There appears to be a bit of backlash against bringing laptops into meetings. An example from Rands’ piece, The Laptop Herring

 Everyone wanted to know if there was a situation where it was OK to whip out the laptop. My answer, over and over again, is “No.”

The argument, as far as I can tell, is that anyone with a laptop open will spend the entire meeting Facebooking or otherwise not paying attention. This is simply not true. At least not entirely. As a shining example to the contrary let’s take, well, me. I need to take notes in meetings or I might as well not show up. As much as I love my Moleskine, there’s just no way to keep up by writing things longhand. So, I fire up a Tinderbox document and, surprise! actually take notes. As a precaution against distraction, I turn off wireless and close all unrelated apps. Easy!

And what about those who are wasting time on their laptops? If there are people in a meeting with enough free time to drift off-topic on a laptop or doodle on a notepad or just daydream, perhaps they should not have been invited to the meeting in the first place. This whole thing is a process problem and has nothing to do with technology. It’s not the attendees and their laptops who are to blame, either. It’s the meeting’s organizer(s).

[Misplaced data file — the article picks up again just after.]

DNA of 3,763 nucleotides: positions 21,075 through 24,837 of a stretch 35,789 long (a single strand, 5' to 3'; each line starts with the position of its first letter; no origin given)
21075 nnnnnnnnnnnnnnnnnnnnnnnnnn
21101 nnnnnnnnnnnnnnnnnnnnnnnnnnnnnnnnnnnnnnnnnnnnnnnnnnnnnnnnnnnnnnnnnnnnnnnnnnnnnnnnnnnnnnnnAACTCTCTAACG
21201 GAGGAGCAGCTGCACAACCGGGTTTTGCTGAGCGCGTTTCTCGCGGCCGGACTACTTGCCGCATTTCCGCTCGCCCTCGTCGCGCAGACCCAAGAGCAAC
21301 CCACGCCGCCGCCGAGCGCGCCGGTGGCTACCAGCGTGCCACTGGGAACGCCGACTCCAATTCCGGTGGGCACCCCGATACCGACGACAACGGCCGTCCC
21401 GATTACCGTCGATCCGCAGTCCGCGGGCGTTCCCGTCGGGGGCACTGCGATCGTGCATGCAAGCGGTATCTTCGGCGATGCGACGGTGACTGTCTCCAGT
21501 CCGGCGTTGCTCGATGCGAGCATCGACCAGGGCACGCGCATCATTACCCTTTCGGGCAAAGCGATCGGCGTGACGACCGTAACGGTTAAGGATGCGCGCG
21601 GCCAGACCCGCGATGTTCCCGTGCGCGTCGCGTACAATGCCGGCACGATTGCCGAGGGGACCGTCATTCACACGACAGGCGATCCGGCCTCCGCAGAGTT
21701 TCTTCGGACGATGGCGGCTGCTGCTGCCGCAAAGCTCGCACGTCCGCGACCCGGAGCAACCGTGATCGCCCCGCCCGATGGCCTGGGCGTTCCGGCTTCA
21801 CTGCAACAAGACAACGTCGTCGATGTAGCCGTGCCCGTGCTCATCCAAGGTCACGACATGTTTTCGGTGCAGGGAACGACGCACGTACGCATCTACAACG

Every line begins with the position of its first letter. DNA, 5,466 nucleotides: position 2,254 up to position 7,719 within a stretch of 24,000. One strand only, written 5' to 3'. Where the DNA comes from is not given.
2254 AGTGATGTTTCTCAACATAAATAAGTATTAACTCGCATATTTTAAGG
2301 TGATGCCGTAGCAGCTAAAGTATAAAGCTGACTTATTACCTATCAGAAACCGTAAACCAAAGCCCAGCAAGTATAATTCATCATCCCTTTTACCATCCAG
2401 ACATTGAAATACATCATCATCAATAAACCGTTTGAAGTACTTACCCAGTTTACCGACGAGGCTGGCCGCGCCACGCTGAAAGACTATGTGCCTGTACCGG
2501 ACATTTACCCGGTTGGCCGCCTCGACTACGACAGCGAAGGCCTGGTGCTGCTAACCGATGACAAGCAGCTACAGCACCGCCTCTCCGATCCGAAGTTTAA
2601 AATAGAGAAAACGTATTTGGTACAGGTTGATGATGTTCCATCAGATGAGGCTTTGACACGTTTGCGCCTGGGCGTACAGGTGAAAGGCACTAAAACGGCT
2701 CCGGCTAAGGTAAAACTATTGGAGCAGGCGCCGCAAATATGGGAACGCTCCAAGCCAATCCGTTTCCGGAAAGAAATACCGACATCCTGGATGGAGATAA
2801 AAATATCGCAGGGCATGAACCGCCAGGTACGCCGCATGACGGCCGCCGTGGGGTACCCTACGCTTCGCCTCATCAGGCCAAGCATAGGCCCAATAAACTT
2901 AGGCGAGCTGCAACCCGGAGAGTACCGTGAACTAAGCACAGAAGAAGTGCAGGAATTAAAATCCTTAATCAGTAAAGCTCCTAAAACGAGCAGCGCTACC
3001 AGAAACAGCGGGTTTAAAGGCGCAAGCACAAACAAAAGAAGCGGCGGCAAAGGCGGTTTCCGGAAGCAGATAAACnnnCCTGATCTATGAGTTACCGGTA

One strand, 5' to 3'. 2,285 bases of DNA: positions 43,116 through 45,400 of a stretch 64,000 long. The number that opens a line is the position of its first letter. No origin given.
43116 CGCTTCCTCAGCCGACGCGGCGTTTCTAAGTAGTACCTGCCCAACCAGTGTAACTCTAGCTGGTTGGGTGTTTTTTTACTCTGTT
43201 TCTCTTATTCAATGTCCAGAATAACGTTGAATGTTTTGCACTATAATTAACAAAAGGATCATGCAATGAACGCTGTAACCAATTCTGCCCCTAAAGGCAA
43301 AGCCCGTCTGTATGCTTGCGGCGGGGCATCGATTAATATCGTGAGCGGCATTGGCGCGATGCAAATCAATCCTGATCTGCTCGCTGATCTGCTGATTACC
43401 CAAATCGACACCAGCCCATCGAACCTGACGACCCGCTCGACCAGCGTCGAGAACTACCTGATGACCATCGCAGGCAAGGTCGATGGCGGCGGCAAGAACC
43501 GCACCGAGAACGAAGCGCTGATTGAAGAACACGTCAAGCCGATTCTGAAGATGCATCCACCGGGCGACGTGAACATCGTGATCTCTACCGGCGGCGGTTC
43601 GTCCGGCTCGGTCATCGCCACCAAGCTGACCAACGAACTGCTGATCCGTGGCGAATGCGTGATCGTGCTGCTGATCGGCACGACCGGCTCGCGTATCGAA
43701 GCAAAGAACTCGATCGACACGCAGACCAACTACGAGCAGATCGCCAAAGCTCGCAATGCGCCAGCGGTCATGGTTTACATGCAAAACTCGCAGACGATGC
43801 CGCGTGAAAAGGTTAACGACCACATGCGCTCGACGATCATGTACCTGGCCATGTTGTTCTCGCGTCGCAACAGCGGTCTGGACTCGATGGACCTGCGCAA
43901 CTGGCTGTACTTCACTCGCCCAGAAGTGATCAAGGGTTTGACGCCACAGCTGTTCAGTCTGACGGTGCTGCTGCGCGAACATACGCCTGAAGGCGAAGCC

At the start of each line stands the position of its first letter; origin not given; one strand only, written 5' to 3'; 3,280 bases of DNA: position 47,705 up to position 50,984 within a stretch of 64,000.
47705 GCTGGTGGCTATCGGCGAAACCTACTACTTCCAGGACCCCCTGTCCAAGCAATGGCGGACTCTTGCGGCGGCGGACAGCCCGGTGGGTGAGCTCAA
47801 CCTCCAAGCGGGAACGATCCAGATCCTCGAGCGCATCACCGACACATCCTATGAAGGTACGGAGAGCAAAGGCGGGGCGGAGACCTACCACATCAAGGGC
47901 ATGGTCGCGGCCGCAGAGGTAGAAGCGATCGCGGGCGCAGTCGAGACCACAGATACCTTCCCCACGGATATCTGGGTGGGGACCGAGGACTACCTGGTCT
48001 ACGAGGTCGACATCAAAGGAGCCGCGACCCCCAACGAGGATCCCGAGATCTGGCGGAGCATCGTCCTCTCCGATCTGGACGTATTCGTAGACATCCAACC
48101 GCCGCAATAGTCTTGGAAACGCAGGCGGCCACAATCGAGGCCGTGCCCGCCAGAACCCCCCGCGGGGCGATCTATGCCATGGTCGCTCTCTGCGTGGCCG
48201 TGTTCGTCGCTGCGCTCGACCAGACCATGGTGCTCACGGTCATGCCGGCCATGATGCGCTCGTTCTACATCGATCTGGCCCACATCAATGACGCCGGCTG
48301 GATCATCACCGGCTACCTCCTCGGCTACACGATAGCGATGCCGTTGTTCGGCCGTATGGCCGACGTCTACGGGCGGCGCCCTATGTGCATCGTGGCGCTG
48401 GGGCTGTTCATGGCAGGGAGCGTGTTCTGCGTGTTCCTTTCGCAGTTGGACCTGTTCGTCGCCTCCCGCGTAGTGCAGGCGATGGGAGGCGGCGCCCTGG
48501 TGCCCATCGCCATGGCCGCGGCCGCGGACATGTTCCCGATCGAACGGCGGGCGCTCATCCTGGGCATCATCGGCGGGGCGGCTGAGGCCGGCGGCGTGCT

Don’t invite people who have better things to do

Nine out of ten meetings are not worth the cost. And they cost a lot. There’s a tendency to automatically invite anyone even remotely related to the topic. Many of those folks have very little reason to attend and what’s worse, most of them might actually have real work to do.

So then, let’s say we’ve cut down our list to only critical attendees. Should laptops be allowed always? Nope. Top-of-the-head examples where a no laptop policy works….

  • Creative meetings. Might be one person that could capture notes toward the end, but most of the time it’s just idea bouncing. Besides, creative meetings shouldn’t have more than 4 or 5 people in them anyway.

  • Okay, I can’t think of any others.

Where might laptops be essential?

  • SCRUM sessions where developers need to reference, run or demonstrate code.

  • Any meeting with a combination of essential attendees and a requirement to capture notes.

Let’s pretend that I’m in a meeting and don’t need to be. This is unfortunately unavoidable in many environments. The Rands article reads my mind…

bq. You’re on the defensive now and you’re thinking “But Rands, while I’m not actively contributing to this meeting, I am getting work done on my laptop.”

That’s exactly what I’m thinking! But…

 No, you’re not. You’re giving the same partial attention to your laptop task that you’re giving to the meeting. You are doing two things poorly rather than one thing well.

Oh I most certainly am getting work done. While I agree that effectively multitasking things that require a good deal of concentration is impossible, there are many tasks that don’t need my full attention. The “scrubbing the bug database” example is one of them. I do a lot of traffic control this way, and I can do it well without much thought. Processing my email inbox is another. Scan, tag, label, archive. No problem, and I still know what’s been talked about in the meeting.

Summary? If meetings are planned properly, laptops are all good.